Thursday, July 14, 2011
What is Insoluble Fiber?
We've all heard that we should get plenty of fiber in our diet. One of the types of fiber to add to your diet is insoluble fiber. Insoluble fiber is found in many types of plants, and can be a healthful addition to your diet.
Insoluble fiber, plant fiber that the human digestive system cannot process, does not break down as it passes through the digestive tract. Insoluble fiber can be beneficial in many ways. A diet high in fiber, of both soluble and insoluble varieties, tends to lead to improved health in a variety of categories.
Most people associate insoluble fiber with regularity. Insoluble fiber tends to bunch up in the digestive tract, and because it is not broken down and stays in solid form, it helps produce solid, well-sized stool. Insoluble fiber also helps the stool retain more water. Solid, larger stool moves through the intestines more easily, and the higher water content makes regular bowel movements less of a strain.
Some health professionals believe that insoluble fiber acts as a cleanser of the digestive tract. Because it remains solid and fibrous as it travels through the intestines, the insoluble fiber acts like a brush or sponge. Stray particles within the intestines tend to clump together with the insoluble fiber, and are more easily removed from the body with normal bowel movements.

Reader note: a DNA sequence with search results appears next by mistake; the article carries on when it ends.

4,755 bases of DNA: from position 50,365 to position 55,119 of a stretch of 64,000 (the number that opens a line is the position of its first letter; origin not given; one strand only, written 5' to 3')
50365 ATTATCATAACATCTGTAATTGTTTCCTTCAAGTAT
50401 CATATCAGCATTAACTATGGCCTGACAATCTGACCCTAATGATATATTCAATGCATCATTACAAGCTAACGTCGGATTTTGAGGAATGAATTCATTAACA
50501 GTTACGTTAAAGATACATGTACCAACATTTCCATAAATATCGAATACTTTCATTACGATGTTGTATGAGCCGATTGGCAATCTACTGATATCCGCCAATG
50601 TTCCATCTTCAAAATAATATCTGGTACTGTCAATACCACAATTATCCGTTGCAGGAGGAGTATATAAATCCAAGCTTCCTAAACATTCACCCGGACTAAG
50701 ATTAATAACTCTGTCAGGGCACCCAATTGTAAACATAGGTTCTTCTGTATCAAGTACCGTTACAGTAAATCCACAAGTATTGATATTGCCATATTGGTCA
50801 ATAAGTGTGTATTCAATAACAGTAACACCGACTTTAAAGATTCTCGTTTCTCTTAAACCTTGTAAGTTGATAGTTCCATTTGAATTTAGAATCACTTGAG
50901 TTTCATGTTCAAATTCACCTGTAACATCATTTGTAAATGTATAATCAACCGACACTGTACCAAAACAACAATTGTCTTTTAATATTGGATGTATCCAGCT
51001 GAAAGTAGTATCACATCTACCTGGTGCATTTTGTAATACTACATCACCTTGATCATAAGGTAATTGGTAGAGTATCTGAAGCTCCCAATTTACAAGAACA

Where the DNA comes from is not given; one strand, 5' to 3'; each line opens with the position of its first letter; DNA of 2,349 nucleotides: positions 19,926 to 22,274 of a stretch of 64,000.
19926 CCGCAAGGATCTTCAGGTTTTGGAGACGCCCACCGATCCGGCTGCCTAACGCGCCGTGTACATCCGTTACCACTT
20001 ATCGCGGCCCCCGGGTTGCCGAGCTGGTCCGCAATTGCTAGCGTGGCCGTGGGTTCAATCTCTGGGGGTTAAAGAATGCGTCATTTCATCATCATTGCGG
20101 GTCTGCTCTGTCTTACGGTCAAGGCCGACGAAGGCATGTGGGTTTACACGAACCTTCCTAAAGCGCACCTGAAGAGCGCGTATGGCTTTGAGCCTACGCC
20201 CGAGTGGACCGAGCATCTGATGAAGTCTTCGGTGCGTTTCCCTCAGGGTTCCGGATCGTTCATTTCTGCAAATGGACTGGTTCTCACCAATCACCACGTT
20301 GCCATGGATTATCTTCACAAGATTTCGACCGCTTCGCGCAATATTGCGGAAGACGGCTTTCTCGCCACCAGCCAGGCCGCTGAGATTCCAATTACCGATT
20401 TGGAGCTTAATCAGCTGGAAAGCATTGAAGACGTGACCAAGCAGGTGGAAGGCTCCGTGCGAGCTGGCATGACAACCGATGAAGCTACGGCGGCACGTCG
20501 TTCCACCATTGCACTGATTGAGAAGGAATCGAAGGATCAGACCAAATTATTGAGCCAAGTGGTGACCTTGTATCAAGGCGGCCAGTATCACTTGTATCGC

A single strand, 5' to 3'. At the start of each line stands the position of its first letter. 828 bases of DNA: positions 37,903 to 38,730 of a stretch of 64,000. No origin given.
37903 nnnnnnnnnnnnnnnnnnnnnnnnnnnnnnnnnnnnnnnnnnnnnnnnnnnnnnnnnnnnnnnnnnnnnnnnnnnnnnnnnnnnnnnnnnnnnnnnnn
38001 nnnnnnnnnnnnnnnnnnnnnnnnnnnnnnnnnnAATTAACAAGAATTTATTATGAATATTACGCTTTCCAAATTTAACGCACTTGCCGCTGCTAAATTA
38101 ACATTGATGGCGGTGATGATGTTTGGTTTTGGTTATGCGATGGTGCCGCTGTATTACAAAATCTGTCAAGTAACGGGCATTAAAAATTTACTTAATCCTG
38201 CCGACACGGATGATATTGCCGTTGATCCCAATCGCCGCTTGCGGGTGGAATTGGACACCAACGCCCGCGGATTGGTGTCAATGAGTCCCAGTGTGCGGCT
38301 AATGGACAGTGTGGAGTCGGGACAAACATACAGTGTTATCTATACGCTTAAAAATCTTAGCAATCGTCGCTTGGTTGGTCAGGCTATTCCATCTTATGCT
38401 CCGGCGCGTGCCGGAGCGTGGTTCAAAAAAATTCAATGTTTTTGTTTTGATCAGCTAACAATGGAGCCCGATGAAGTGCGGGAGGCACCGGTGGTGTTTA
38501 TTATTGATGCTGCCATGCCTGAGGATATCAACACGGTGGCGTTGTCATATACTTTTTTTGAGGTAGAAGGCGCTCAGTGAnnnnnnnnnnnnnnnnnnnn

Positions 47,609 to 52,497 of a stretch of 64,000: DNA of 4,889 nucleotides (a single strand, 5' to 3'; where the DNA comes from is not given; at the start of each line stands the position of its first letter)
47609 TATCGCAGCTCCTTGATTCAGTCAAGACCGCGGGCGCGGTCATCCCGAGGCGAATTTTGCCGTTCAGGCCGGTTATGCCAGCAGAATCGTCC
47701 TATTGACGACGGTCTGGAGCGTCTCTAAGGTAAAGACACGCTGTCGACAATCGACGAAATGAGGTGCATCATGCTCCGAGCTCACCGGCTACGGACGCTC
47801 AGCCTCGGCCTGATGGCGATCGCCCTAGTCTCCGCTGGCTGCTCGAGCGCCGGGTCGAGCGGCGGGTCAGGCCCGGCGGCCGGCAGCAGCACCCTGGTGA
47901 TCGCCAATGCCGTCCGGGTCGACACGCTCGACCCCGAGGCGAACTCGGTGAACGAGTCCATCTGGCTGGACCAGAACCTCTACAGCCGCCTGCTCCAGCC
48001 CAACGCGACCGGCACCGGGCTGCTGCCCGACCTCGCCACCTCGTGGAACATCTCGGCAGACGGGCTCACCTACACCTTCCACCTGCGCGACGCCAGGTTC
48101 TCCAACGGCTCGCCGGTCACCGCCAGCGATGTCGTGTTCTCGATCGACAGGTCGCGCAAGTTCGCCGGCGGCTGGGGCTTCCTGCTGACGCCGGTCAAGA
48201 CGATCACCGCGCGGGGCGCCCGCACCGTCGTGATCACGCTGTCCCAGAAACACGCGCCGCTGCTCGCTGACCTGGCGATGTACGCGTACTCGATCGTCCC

Insoluble fiber appears to help patients with obesity and high cholesterol. It may decrease the risk of diabetes, heart disease, and many problems of the intestines. Insoluble fiber in the diet tends to make a person feel more full, so it is easier to control portion size. Insoluble fiber has few if any calories, so it makes a good addition to most weight loss plans.
Many products are clearly labeled as a source of insoluble fiber. Products to look for include whole grains, nuts, bran fiber, and many vegetables like celery, zucchini, and beans. Make sure to eat as much of the food as possible, as the skin of vegetables and the husk of grains are often the greatest sources of insoluble fiber.